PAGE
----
“Far Be it from a Jew to do such a thing.” — Rabbi Meir of Rothenberg, 13th century.
Jewish law (halacha) provides for a contractual relationship between husband and wife, wherein each partner owes and receives certain benefits. This system was relatively progressive in its provisions for and protections of women.
The traditional marriage contract (ketuba) lists basic obligations, and is sometimes supplemented with additional terms or conditions. (Ketubot found in the Cairo Geniza stipulated as one such condition that the husband was to refrain from hitting or cursing his wife.) The marriage contract dictated the terms of a divorce settlement should the marriage be dissolved. If a marriage ended because of an offense committed by the husband, the woman was granted the full settlement of her “ketuba money.” On the other hand, the woman forfeited her ketuba money if she was at fault or if she wished a divorce without what the rabbis considered to be justifiable cause.
The contractual nature of the arrangement between husband and wife pertains in the area of battery, no less than in other aspects of marriage. Men were obligated to honor their wives and, with rare exception, to refrain from hitting them. Strong social pressure reinforced the contractual/legal sanctions against physical abuse. In the words of the Shulchan Aruch (Code of Jewish Law), “It is not the way of Jews to hit their wives, but rather an act of heathens.”
The man who beat his wife repeatedly or without provocation was universally condemned by the rabbis. If he continued to beat her after having been warned to desist, he faced, depending on the particular authority he encountered, flogging, excommunication, fines, and/or (at least theoretically) the amputation of an arm. Ideally the rabbis preferred to intervene as little as possible and to end the marital violence without ending the marriage. Where this was not possible, the rabbinic court would force the abusive husband to give his wife a divorce and return to her the full ketuba settlement.
Some authorities completely disallowed the use of force within marriage, even against a recalcitrant or verbally abusive wife. While no one encouraged the use of force, most rabbis agreed that a husband could beat his wife “with cause.” Departure from her expected behavior freed him from his obligation of restraint.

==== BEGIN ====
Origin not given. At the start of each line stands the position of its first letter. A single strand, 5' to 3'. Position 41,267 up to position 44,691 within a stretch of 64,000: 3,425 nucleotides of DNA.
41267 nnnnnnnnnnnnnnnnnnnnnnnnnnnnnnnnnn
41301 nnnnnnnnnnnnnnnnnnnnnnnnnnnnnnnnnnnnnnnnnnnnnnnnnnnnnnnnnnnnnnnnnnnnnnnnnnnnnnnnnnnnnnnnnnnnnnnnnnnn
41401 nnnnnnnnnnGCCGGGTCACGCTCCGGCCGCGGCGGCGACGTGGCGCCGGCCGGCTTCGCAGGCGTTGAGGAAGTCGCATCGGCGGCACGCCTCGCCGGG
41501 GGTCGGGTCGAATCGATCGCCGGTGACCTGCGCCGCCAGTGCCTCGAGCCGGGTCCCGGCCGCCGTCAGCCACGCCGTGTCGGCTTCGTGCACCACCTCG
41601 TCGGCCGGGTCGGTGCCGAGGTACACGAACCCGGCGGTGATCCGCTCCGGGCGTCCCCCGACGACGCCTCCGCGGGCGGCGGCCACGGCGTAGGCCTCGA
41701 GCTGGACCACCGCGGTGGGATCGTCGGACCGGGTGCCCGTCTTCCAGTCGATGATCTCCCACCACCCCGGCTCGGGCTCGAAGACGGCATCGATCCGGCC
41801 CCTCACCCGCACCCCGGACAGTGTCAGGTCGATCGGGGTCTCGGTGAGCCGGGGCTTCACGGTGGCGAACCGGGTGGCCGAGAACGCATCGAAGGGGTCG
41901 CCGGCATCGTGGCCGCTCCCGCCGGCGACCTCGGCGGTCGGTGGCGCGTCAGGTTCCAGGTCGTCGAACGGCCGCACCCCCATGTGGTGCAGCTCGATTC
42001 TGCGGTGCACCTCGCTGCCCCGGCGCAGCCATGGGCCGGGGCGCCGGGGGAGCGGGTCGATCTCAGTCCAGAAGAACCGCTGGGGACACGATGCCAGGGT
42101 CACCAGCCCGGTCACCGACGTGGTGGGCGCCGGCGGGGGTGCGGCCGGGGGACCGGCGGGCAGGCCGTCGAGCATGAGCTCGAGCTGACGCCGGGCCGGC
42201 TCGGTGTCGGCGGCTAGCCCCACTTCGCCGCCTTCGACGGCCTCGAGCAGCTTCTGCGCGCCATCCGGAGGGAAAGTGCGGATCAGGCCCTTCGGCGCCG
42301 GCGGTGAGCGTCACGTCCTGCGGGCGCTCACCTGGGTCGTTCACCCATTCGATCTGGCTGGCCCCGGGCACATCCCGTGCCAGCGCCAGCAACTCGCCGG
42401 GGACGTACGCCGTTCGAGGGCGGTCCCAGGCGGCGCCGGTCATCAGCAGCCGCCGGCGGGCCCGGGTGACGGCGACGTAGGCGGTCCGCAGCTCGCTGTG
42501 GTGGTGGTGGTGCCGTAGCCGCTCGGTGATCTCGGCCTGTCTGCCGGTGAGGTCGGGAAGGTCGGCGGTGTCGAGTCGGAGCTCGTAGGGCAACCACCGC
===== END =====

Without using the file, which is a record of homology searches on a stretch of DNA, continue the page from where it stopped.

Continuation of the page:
Rabbinic opinion was divided as to what nature of “departure” on the wife’s part justified physical punishment. One popular view was that a husband could strike his wife if she transgressed Jewish law. Some scholars ruled that a husband could hit his wife in order to prevent her from committing a transgression. This obviously gave husbands a great deal of latitude, since the use of force as a deterrent can be ongoing.
Maimonides allowed a man to beat his wife even when there was no threat of a serious transgression: when a woman refused to perform household chores. Other authorities also held that a married woman who refuses to engage in domestic work is guilty of breaking her end of the marital bargain. However, Maimonides’ acceptance of corporal punishment as a valid response in this instance is a radical departure from the rabbinic consensus.
As a practical matter, rabbis have downplayed and even ignored allowances for spousal battery. They have relied on the general halachic prohibition against assault and stressed the values of shlom bayit (maintaining a peaceful household) and honoring one’s wife. The contemporary American Jewish community has chosen not to treat wife-beating as a halachic problem. The limited solutions that have been offered have been programmatic and communally based, rather than legal, with their source in the rabbinate.
Debra Orenstein is a rabbinical student at the Jewish Theological Seminary.